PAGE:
To obtain S corporation status, an election that has been signed by all stockholders must be filed with the IRS by the 15th day of the 3rd month of the corporation’s taxable year. Exceptions to this deadline may be allowed if a corporation’s late election was for reasonable cause. Unless a corporation stops meeting the requirements, the S corporation election remains in place for subsequent taxable years.
An S corporation is able to have a maximum of 100 allowable shareholders. Generally, allowable shareholders are individuals, qualified trusts and decedent’s estates. Non-resident aliens and entities such as corporations, partnerships, or LLCs are not allowable stockholders, although a subsidiary that is a qualified subchapter S subsidiary can have another S corporation as the sole stockholder.
There are limitations on S corporation stock. For example, an S corporation can only have one class of stock. Voting and non-voting stock are permissible, but only if both types of stock have the same economic rights.
In Pennsylvania, Delaware and New Jersey state income taxation follows federal tax law. For example, an entity that is taxable as a corporation for federal income taxation purposes is also taxable as a corporation for state income taxation.
Entities pay state taxes in the jurisdictions in which they conduct business even if they were incorporated elsewhere. If, for example, a corporation is formed in New Jersey, operates headquarters in Pennsylvania, and only conducts business in Pennsylvania and Delaware, then that corporation will be subject to taxation in Pennsylvania and Delaware.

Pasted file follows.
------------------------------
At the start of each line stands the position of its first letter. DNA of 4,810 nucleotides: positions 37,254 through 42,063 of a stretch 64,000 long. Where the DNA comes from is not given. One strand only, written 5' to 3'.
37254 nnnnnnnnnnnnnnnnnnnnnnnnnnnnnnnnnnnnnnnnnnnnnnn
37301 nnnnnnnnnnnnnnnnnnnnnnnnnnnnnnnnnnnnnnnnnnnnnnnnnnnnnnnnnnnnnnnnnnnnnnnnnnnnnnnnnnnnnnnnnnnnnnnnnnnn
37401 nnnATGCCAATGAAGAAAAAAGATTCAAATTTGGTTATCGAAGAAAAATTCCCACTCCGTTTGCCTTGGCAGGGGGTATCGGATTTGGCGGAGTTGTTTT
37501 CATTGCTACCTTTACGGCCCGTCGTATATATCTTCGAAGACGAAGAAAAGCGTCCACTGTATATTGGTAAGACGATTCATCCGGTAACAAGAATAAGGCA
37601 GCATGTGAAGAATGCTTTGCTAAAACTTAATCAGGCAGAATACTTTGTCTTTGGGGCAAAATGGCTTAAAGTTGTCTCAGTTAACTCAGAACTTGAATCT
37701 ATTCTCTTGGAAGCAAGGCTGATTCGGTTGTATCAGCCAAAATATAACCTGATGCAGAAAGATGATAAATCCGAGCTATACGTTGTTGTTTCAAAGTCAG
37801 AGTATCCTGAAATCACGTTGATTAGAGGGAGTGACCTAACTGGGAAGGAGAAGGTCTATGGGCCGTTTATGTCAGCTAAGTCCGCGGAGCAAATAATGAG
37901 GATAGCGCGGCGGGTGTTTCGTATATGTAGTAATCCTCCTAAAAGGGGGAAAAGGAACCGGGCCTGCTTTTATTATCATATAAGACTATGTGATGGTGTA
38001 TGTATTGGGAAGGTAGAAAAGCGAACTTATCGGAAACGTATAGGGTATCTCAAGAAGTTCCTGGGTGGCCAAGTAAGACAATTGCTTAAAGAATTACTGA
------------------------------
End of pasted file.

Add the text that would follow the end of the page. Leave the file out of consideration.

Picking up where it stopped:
Domestic and foreign corporations pay Pennsylvania’s corporate net income tax, which is mainly levied on federal taxable income but with a few modifications. The 2014 corporate net income tax rate is 9.99%. Certain deductions available for federal income tax purposes are excluded, such as net operating loss deductions.
All corporations doing business or operating fiscal offices in Pennsylvania are subject to the corporate loans tax. Each dollar of certificates, bonds, and other evidences of indebtedness is taxed at a rate of 4 mills (0.004%).
The capital stock and foreign franchise tax is imposed on domestic and foreign corporations, respectively. It is imposed on an entity’s capital stock value, which is derived by the application of a formula. However, it is subject to a phase out and will no longer be levied in Pennsylvania after 2015.
For the privilege of existing under New Jersey law, New Jersey’s Corporation Business Tax (“CBT”) Act imposes a franchise tax on domestic corporations regardless of where the corporation’s business is actually conducted. The same tax law applies to foreign corporations with a filing obligation in Jersey.